The Eastern New Mexico News - Serving Clovis, Portales and the Surrounding Communities

Mercury reaches triple digits


August 20, 2007

Clovis experienced its first two triple-digit temperature days in 2007 on Sunday and Monday.

The temperature climbed to 103 degrees on Monday after peaking at 100 on Sunday, according to

The record high for Aug. 20 is 105 set in 1930, according to data that dates to 1913.

The temperature today will be near 100 degrees, then begin to taper slightly as afternoon thunderstorms roll through the area the rest of the week beginning Wednesday, according to AccuWeather meteorologist Frank Strait.

But it will still be warm for a couple more weeks at least, he said.

“In the last couple days the weather pattern is turned to more of what you would expect to see. (Clovis has) dried out finally,” he said, explaining spring and early summer rain this year brought cooler summer temperatures to the area than is characteristic.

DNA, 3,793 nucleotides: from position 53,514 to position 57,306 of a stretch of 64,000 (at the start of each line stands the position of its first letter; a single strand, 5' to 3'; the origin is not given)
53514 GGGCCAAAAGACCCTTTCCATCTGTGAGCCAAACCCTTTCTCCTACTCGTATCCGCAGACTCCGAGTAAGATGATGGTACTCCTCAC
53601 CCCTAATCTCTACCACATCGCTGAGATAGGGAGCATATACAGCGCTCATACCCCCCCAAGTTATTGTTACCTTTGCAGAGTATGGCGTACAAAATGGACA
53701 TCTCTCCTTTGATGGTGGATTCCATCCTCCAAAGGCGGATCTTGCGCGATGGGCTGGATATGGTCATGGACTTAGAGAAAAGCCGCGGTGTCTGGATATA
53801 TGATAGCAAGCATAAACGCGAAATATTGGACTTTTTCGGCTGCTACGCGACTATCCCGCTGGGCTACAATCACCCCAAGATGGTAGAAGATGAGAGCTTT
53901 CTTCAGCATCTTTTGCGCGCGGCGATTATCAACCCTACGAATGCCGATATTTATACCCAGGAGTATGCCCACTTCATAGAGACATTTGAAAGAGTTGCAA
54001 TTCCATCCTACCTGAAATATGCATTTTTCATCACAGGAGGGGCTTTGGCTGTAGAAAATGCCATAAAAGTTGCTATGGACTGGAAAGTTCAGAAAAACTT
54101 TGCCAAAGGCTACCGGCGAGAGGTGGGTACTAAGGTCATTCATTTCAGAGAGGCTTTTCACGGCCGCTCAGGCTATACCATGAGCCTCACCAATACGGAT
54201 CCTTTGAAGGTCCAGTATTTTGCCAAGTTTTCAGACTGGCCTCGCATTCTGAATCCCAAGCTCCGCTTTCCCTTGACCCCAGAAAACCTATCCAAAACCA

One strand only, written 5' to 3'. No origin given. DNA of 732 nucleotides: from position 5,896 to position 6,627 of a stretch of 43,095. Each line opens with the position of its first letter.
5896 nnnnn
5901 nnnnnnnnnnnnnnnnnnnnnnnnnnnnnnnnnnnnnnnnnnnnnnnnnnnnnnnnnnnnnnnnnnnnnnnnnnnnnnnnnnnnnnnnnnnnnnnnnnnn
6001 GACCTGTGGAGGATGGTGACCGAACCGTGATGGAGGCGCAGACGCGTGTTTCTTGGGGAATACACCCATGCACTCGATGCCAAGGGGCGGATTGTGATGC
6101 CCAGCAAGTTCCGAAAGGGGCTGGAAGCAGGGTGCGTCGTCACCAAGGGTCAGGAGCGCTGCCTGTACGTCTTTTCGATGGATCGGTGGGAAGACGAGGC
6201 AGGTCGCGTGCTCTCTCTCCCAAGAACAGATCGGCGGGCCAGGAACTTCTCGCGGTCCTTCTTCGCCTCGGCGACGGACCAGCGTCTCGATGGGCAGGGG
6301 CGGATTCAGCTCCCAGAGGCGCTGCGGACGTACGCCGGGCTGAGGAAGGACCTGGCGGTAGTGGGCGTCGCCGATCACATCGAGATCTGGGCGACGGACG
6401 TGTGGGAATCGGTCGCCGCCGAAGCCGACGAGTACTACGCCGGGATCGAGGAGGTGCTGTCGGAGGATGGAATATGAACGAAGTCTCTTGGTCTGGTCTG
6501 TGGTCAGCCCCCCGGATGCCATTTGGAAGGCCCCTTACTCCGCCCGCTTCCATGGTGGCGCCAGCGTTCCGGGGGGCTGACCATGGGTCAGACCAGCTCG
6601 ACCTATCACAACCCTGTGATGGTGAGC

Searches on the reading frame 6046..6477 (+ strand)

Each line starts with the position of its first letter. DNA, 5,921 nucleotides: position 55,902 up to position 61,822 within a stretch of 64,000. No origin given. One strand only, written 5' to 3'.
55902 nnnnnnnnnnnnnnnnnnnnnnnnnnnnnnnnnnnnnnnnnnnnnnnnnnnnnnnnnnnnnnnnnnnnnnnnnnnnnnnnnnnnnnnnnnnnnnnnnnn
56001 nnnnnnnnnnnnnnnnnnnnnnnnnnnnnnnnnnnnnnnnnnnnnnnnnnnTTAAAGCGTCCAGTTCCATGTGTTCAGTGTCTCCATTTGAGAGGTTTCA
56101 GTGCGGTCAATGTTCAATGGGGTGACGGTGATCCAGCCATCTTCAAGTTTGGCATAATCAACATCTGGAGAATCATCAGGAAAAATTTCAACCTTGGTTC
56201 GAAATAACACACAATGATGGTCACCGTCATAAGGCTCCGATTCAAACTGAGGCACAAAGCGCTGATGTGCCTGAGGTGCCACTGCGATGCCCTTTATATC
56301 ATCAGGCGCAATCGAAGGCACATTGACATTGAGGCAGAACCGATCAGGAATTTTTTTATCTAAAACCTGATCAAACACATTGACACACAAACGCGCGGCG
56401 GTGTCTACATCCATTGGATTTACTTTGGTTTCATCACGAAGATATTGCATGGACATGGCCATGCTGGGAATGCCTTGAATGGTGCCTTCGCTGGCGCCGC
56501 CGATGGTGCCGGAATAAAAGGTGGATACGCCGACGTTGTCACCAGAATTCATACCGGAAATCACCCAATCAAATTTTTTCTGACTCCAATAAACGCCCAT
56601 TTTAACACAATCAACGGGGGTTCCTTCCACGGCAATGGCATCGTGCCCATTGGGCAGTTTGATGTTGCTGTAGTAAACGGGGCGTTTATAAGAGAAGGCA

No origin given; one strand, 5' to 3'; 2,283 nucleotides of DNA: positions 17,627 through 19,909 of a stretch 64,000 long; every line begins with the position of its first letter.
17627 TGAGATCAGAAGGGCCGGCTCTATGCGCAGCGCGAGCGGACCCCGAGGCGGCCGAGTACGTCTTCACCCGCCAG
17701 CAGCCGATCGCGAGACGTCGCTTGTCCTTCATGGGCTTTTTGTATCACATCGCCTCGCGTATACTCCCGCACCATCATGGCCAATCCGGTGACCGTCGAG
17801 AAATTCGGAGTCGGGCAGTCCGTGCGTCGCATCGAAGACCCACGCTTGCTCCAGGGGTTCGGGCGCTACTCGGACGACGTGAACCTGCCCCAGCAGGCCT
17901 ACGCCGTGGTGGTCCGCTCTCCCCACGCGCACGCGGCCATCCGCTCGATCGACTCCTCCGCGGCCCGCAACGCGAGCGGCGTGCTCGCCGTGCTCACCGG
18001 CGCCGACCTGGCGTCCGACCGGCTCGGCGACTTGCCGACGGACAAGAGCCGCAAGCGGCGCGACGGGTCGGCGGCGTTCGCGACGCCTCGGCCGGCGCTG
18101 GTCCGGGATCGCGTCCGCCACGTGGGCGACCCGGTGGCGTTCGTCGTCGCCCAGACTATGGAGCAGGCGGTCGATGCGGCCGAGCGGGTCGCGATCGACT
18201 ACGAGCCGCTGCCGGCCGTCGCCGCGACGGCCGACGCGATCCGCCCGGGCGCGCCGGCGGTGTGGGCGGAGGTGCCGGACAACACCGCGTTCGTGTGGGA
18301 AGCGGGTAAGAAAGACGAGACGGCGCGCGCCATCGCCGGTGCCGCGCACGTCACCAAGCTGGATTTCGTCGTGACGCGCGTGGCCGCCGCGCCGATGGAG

The average high temperature in Clovis is 88.

The heat can be difficult for those who have to work in it.

Fire Chief Ray Westerman said his firefighters dealt with two structure fires Monday, one a shed and one a recreational vehicle.

Firefighters are vigilant about monitoring their hydration when wearing full gear and laboring in the heat, he said. It tends to wear people down faster.

“You’re soaking wet and your energy has been drained much, much faster — that’s the reason you have to rehydrate,” he said.

Westerman said people should wear hats, sunscreen and drink plenty of fluids to avoid heat stroke.

Children are especially susceptible, he said, because they often don’t realize they are over doing it as they play in the heat.

Heat stroke can be life threatening, he said.

“There are health risks associated with being out in the heat. It’s not a good day to be out mowing the yard.”

Parkview Elementary Principal Jennifer Whitehead said students still had outdoor recess Monday but with extra attention given to be sure they didn’t over do it.

Whitehead said the children were in before 1 p.m. when the heat started to peak and the school playground has the advantage of several shade trees.

“It didn’t seem to affect them too much here, we just made sure they had lots of water,” she said.


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